Militants claiming to support the Biafran cause have hijacked a merchant ship off the Nigerian coast. They are demanding the release of pro-Biafran leader Nnamdi Kanu as a ransom for the safe return of the ship and its crew.
The ship was allegedly hijacked on Friday in the Bakassi Peninsula, a disputed region between Nigeria and Cameroon off the southeastern coast of Nigeria, according to domestic media outlet NewsDay reported on Sunday.
A spokesman for the militants, named only as General Ben, said on Saturday in Nigeria’s southern oil hub of Port Harcourt that a 31-day ultimatum had been issued to the Nigerian government within which Kanu—who was arrested in October 2015 and is awaiting trial on charges of treason—should be released. The spokesman threatened to blow up the ship with the crew onboard if the government failed to comply.
A group of ex-Niger Delta militants—who were allegedly involved in the destruction of oil pipelines in Nigeria’s oil-producing heartland during an insurgency in the mid-2000s—reportedly issued the deadline earlier in January, though it is not clear if the same group is responsible for the hijacking.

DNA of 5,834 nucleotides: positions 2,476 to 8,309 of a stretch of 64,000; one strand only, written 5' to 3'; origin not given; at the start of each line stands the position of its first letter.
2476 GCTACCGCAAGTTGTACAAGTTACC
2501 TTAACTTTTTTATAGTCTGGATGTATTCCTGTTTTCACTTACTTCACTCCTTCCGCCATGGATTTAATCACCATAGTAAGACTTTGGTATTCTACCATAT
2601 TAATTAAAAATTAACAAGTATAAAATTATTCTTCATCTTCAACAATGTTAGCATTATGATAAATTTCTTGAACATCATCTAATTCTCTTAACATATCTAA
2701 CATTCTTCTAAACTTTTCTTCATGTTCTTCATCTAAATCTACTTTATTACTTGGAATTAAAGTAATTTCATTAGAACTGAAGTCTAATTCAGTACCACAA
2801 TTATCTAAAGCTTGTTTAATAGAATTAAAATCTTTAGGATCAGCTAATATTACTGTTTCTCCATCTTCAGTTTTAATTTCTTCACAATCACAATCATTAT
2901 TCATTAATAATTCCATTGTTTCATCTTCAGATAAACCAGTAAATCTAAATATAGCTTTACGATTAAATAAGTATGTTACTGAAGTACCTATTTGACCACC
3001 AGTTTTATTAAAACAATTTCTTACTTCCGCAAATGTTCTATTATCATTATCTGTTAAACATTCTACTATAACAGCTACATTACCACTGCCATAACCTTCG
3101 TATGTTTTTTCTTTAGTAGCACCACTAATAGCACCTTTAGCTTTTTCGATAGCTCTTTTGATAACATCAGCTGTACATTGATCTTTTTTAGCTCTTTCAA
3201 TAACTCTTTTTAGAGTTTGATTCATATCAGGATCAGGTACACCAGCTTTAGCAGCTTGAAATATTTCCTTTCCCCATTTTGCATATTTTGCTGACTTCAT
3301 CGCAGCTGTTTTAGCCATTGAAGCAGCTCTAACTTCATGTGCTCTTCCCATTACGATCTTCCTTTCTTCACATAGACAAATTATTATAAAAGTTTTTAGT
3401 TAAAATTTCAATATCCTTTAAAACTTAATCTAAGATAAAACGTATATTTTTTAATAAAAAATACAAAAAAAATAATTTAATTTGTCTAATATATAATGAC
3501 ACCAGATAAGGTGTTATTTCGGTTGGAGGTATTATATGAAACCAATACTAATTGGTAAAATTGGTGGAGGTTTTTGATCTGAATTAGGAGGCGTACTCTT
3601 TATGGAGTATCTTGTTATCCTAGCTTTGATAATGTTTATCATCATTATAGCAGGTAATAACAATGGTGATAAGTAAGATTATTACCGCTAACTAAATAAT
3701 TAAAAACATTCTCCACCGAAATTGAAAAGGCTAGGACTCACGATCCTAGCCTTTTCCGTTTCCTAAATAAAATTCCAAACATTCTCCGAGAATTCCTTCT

Bridgadier General Rabe Abubakar, the Nigerian military’s director of defense information, tells Newsweek that the incident has taken place and that the Nigerian authorities are pursuing the hijackers, but was unable to provide further information about the ship or the condition of the crew. “This is an act of criminality, an act of sabotage,” says Abubakar.
When asked whether the militants were demanding Kanu’s release, Abubakar tells Newsweek: “We don’t care about personality. What we care about is the nation, the safety of our ex-patriates, the safety of our citizens and the safety of everybody who is [in Nigeria] on legitimate contentions or business.”
Kanu is the leader of the Indigenous People of Biafra (IPOB), a secessionist movement that advocates the creation of an independent state of Biafra in southeastern Nigeria. Biafra existed as a republic separate from Nigeria between 1967 and 1970. Its creation by Nigerian military officer Chukwuemeka Odumegwu Ojukwu sparked a three-year civil war in which more than 1 million people were killed.
By Conor Gaffey